First of all, that’s because I didn’t give my word saying I wouldn’t do it, like I did in England.  My interaction with the border agent at Marseilles-Provence airport went something like this: Me – Bonjour. (Gives passport).  Agent – (Stamp).  Me – Merci.  Way easier than England.

The other reason it’s easy to call this work is because that’s exactly what it is.  The façade of romanticism fades as quickly as a window-fog smiley-face when you actually step onto the vineyard and start hoeing.  For about 2 and a half weeks, my job, along with a few other workers and my host, was to remove the dirt from the base of all the vines – “piocher” en français – and to pull up weeds.  My back got very strong.  It’s only getting stronger now, because now we’re trimming the vines, which is easier on the arms, but you have to pretty much shove your face into the plant to see what to trim.  That’s much lower than you have to bend for hoeing, so my back hurts at the end of the day.  I may be in southern France, but work is work.

2 – Cheese.  French people love their fromage.  And I love it too.  At the end of every lunch and dinner, there’s a cheese plate.  Not like Kraft singles arranged in pretty patterns.  We’re talking real cheese, the stinky kind, the kind with crust on the outside, the kind it’s hard to get in the states because it’s not pasteurized.  This might put some people off their appetite, but for me it’s the perfect ending to a meal (even one that didn’t have any meat).

3 – Cherry-picking.  Normally, I am strongly opposed to cherry-pickers because, normally, they’re the guys that don’t do any work and just stand in the end zone waiting for a frisbee to fly their way so they can use their ridiculous lankiness to reach above everyone else and claim it, along with all the glory and lots of stink-eyes.  This cherry-picking is much better, especially because non-lankiness doesn’t keep me or Estelle (my host’s little niece) from succeeding.  Along with all the vines and olive trees around the property, there are a few cherry trees near the house, and they’re getting ripe.  So for the past few days, when I get back from the vineyards and Estelle gets back from school, we’ve been going cherry-picking.  It’s been a joy.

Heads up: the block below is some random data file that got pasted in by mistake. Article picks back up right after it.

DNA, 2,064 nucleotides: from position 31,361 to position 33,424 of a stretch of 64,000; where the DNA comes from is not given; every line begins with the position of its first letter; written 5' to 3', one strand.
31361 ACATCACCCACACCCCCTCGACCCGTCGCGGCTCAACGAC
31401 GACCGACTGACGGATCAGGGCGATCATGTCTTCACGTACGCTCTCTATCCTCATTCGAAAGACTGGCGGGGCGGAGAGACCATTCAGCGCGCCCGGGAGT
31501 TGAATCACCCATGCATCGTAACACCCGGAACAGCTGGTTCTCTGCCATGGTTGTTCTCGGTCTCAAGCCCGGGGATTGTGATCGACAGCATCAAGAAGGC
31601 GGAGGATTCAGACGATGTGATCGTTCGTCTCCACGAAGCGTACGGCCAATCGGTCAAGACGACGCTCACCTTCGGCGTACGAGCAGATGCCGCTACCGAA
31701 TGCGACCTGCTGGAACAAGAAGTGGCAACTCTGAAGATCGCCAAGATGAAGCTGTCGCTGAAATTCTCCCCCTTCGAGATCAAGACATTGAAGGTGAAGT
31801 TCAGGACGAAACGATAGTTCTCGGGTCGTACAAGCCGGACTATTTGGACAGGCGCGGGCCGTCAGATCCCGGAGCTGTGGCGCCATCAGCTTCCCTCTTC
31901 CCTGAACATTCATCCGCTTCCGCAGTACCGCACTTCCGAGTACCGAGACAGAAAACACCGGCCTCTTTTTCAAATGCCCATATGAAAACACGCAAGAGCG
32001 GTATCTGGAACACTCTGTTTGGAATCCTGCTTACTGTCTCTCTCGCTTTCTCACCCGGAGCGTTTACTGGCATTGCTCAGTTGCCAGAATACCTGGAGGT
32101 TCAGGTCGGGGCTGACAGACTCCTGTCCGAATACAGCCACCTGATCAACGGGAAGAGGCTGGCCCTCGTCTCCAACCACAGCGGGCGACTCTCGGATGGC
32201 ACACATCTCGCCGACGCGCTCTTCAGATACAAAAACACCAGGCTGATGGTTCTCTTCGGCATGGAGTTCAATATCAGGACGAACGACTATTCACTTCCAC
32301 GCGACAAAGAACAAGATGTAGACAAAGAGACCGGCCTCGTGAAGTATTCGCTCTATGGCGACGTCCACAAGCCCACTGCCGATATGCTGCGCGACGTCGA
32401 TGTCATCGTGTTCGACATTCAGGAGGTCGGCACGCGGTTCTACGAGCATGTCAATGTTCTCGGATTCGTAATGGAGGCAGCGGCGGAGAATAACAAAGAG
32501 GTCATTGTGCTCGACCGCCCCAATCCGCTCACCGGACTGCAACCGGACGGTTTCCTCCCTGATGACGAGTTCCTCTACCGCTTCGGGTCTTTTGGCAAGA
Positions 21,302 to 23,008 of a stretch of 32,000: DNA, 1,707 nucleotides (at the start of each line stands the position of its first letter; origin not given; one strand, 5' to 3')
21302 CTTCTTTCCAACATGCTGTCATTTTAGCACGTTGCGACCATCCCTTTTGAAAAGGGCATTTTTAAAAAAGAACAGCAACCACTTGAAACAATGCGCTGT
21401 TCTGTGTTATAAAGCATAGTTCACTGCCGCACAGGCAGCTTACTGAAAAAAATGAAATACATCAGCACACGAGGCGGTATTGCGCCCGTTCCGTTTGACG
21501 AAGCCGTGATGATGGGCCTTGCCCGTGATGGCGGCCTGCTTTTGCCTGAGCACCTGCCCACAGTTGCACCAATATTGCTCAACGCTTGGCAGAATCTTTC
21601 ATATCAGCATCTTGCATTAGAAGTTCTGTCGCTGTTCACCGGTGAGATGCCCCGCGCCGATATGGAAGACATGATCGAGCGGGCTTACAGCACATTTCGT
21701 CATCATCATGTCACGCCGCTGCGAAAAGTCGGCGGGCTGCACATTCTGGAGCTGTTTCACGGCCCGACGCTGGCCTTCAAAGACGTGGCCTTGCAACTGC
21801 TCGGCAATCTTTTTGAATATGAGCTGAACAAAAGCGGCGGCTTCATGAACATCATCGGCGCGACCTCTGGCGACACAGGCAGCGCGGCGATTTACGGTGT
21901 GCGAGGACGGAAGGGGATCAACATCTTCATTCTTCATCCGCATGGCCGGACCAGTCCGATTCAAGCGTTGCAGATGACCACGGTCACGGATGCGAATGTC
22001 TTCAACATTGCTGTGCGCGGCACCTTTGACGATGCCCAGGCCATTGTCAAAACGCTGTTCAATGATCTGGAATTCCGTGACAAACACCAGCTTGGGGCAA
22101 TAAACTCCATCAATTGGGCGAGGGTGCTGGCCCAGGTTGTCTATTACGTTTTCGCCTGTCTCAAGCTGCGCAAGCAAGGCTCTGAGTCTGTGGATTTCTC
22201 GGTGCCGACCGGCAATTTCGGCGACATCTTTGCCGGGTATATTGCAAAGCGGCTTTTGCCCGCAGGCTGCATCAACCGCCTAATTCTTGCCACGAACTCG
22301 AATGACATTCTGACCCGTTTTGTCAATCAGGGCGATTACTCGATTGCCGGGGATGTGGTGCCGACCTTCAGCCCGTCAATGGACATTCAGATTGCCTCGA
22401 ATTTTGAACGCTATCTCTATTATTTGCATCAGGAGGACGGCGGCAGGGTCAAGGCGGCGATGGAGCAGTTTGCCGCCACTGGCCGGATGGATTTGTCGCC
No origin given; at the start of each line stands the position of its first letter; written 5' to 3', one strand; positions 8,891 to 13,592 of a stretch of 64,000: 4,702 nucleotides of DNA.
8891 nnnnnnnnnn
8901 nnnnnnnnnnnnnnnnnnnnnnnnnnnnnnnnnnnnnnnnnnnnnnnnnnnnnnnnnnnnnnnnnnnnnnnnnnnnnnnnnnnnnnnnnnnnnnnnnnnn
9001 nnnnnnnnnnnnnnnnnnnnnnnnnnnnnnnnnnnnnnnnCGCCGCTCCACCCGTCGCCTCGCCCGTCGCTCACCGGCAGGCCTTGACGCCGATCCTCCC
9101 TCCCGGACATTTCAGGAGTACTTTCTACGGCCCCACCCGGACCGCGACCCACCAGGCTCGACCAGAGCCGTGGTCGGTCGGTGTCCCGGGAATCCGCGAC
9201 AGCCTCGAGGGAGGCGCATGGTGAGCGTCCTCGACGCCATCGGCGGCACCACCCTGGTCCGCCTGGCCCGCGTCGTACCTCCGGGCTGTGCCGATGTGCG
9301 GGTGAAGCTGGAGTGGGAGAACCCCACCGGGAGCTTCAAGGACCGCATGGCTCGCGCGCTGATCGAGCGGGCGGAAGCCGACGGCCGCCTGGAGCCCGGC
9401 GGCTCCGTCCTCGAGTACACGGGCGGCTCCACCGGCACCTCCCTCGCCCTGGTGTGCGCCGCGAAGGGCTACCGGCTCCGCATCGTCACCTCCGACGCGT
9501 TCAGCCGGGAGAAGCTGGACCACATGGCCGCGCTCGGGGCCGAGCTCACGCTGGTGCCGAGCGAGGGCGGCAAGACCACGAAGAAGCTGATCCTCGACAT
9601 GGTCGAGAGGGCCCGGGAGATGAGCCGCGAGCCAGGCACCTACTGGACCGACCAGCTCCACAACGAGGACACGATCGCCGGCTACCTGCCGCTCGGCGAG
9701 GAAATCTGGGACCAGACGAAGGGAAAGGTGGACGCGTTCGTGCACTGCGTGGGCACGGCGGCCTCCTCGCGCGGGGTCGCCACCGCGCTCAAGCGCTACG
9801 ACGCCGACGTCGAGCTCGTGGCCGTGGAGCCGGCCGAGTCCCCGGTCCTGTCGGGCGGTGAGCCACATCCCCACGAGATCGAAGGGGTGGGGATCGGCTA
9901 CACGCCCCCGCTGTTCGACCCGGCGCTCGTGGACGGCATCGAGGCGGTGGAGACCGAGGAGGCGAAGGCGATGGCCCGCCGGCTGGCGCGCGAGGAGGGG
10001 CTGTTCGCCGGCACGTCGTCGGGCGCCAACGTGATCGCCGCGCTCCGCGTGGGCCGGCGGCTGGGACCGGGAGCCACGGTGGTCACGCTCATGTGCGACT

4 – Music.  Thankfully, I just can’t escape it.  I ended up giving the guitar I brought to a guy I met at L’Abri, so I came into France with no instrument in hand.  But Catherine (my host’s sister) is learning to play, so every time we eat at her house, which is fairly often, I get to play her guitar.  I’ve shown them a bit about bluegrass, and even got to play with Catherine’s teacher last week.  He dresses like a cowboy and actually plays a mean bottleneck blues.

5 – This list would be utterly incomplete without the mention of the one thing I do every day: home-missing.  Because the work doesn’t require an extreme amount of concentration, I have plenty of time to think, and for a while each day, I think about home.  Sometimes I think about the restaurants I crave, or the house I grew up in, or the bike I love, or the smell of a campfire and a pipe full of Carolina tobacco.  But I think more often about the people who love me so well.  Sure enough, there are good people here and everywhere else I’ve been, and they have loved me and I have loved them.  But there’s no getting around the fact that I miss my family and my friends.  Especially these last few weeks, I’ve felt a little bit like Alexander Supertramp in the film, Into the Wild.  I’m doing some pretty idyllic things, but they are not enough.  It may sound like the perfect place for self-discovery, but as I am made for relationship, I can only discover myself in relationship.  “Happiness (is) only real when shared.”  I’m ready to share it with the people I love best.

I’ve only got three more days in St. Marcel, and then I’m arriving in Paris on the night of the 11th.  Three days to discover the city, which I predict I’m gon’ enjoy thoroughly, and then I’m headed home.  I can see the light at the end of the tunnel, and I’m ready to reach it.

See you on the other side.